“Robo-tripping came out of nowhere … law enforcement hadn’t heard about it, but all the kids had,” claims Drug Enforcement Administration special agent David Jacobson.
Dextromethorphan (DXM) abuse is the newest epidemic to sweep the nation. This social concern strikes a more sensitive chord than other issues because of the subjects involved: children. Recreational DXM abuse has been linked to adolescents as young as 12 years old, according to USA Today.
The Council on Scientific Affairs defines DXM as a narcotic that eases coughs by elevating the threshold for coughing and which, when ingested in large quantities, alters sensory perception and causes severe mind-body dissociation.
The Food and Drug Administration, in cooperation with the DEA, is spearheading efforts to control the situation. Unfortunately, they are up against an enemy that they have created and distributed with virtually no regulation – our generation’s newest “street” drug is sold not on the streets but over the counter at local drug stores.
The drug, traditionally an ingredient in cough syrup, affects abusers for a period of six to eight hours, during which other cough syrup ingredients, including pseudoephedrine and acetominophen, may cause side effects such as blood pressure spikes and liver damage.
During that high – commonly referred to as robo-tripping – subjects experience a distortion of reality and are at a much higher risk of self-injury and suicide. Long-term abuse has been shown to cause decreased respiration, cerebral hemorrhaging, stroke and permanent brain damage, as well as fatal respiratory failure.
Policy decisions and government intervention have consistently remained one step behind in the struggle to control DXM abuse. Though abuse has been apparent for the past three decades, the FDA has had no reason to impose stringent regulation, in part because of the isolation of cases, as well as the general safety of appropriate use.
Consequently, abuse has exploded in recent years. In some cases, abusers have been reported to ingest approximately 100 times the recommended dose. The FDA Advisory Committee on Drug Abuse is recommending intervention at the community and educational levels.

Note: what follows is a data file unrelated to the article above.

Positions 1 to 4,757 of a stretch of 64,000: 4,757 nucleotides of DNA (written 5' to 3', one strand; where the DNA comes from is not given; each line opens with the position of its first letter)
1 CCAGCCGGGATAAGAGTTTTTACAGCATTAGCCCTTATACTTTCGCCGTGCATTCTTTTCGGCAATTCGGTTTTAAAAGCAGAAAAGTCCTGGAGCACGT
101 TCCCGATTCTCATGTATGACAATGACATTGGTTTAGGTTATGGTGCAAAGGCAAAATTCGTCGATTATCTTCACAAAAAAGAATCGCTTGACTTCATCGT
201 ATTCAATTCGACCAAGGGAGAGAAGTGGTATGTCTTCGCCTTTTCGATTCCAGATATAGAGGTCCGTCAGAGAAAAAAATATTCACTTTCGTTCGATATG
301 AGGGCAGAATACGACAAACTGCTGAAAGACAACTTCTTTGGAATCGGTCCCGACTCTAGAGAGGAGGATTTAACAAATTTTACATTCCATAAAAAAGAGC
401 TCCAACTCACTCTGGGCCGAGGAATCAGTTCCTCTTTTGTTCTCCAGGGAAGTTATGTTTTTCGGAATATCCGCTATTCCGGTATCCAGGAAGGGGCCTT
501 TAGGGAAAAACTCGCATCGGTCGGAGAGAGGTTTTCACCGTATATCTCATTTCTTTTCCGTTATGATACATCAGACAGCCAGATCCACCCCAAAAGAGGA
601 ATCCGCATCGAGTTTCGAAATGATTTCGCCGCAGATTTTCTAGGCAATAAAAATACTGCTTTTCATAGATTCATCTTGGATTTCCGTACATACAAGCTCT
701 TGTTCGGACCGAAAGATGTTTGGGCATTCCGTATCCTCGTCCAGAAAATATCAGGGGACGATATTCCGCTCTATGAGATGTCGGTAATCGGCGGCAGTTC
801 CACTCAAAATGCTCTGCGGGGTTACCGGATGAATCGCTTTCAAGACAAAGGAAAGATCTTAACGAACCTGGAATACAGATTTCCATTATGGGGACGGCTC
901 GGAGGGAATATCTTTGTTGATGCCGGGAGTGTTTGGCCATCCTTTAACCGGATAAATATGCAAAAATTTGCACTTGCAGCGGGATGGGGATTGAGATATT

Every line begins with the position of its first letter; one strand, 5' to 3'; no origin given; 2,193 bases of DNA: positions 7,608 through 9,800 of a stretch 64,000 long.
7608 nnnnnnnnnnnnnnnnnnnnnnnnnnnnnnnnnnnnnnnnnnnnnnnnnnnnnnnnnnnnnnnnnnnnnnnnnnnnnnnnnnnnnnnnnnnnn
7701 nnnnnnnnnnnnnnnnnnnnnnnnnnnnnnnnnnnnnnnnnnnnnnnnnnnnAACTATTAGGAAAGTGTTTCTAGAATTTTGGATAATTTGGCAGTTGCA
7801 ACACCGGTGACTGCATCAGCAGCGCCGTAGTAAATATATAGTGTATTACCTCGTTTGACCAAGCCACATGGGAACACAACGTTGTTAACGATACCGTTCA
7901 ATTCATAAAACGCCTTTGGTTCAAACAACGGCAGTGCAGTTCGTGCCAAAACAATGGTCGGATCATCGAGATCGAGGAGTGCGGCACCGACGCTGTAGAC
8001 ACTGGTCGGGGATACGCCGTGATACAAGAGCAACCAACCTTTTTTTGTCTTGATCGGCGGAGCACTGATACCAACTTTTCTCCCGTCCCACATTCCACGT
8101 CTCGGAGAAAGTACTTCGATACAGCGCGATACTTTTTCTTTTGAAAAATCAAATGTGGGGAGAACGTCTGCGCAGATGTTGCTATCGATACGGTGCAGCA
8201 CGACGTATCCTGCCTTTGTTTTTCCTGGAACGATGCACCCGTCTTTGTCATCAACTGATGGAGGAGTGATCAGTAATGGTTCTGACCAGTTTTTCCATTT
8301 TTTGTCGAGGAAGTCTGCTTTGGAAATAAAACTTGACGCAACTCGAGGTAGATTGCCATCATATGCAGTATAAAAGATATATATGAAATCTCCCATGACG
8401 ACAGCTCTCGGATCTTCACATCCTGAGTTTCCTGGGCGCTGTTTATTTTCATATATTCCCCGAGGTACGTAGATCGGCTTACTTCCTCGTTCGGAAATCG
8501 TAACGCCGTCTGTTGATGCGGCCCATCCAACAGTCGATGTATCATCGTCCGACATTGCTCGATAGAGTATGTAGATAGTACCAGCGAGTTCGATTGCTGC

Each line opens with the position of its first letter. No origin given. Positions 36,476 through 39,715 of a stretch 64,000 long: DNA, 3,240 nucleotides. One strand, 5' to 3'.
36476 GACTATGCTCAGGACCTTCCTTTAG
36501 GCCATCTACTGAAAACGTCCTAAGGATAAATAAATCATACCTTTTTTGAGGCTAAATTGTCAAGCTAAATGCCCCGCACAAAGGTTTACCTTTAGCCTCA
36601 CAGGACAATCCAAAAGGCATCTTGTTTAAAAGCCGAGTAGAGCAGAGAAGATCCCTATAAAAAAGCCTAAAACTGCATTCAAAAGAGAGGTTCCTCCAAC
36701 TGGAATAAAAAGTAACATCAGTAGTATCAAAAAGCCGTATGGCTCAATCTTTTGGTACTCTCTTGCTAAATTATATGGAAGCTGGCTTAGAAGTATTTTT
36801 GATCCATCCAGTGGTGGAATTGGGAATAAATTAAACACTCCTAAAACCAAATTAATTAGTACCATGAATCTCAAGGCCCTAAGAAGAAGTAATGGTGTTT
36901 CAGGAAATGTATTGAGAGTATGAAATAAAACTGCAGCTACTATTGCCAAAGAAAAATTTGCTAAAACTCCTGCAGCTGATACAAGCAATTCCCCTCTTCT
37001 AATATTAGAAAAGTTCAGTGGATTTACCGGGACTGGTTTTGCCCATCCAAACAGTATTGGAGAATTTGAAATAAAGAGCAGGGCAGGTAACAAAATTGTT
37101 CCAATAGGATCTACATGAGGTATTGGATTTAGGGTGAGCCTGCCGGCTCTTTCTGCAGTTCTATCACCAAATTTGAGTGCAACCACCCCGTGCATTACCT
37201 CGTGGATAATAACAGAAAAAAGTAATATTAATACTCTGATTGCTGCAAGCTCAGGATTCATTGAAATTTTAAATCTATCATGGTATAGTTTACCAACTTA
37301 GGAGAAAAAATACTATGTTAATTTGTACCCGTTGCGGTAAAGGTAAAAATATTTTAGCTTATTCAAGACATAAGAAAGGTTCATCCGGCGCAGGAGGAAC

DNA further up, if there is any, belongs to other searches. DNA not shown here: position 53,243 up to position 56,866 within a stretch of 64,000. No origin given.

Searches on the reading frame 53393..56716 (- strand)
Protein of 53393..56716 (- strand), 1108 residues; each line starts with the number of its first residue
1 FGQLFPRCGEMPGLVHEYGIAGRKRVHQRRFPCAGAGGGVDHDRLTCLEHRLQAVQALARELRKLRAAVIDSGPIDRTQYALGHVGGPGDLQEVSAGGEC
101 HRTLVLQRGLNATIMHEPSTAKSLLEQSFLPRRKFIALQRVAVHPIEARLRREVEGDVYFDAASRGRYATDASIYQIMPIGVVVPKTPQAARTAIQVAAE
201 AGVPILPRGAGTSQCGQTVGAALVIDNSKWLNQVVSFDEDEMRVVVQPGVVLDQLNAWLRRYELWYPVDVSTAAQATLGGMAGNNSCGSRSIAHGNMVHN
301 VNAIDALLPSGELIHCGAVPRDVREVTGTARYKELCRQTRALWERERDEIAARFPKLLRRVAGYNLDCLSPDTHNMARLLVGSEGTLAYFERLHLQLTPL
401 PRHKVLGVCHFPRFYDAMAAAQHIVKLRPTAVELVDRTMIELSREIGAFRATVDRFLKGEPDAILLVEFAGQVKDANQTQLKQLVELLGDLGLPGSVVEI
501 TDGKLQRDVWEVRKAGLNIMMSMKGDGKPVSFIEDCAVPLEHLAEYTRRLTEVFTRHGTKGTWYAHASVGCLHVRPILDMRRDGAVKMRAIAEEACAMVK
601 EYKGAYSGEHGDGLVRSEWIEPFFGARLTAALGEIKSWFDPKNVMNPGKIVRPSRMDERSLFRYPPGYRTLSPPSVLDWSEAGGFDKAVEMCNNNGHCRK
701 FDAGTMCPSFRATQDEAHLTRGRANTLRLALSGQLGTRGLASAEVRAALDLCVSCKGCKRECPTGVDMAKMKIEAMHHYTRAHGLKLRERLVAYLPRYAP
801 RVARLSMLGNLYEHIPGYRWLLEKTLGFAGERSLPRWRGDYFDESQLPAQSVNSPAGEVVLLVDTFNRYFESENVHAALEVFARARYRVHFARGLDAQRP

Cough syrup and pill abuse is a growing trend. Such drugs have developed a following in the club scene and are often taken in combination with alcohol, marijuana and other substances to curb side effects or enhance psychoactive effects.
Characteristic “mini-outbreaks” of DXM abuse are evidence of its status as a cult phenomenon. DXM abuse cases tend to multiply rapidly in isolated environments, such as middle and high schools, and usually spread by word of mouth. As overdose stories circulate, students become susceptible to the pressures of deviant curiosity.
DXM is one of the first serious drug whose popularity has grown significantly thanks to the Internet. Though the net has linked other subcultures of drug abuse, DXM abusers have the advantage of receiving instructions on how to get high from Web sites.
The Partnership for a Drug-Free America reports that 10 percent, roughly two million individuals, of the nation’s teenagers have experimented with DXM. There is a source of false security that may play a critical role in such a shocking figure: the belief that substances cannot be harmful if they are legal, much less over-the-counter.
A similar cough remedy was developed around the turn of the last century by the pharmaceutical giant Bayer. Customers were overwhelmingly impressed, agreeing that the drug worked to alleviate symptoms without any serious side effects. That drug was called heroin.
Mohammed Ibrahim is a senior majoring in pre-med biology.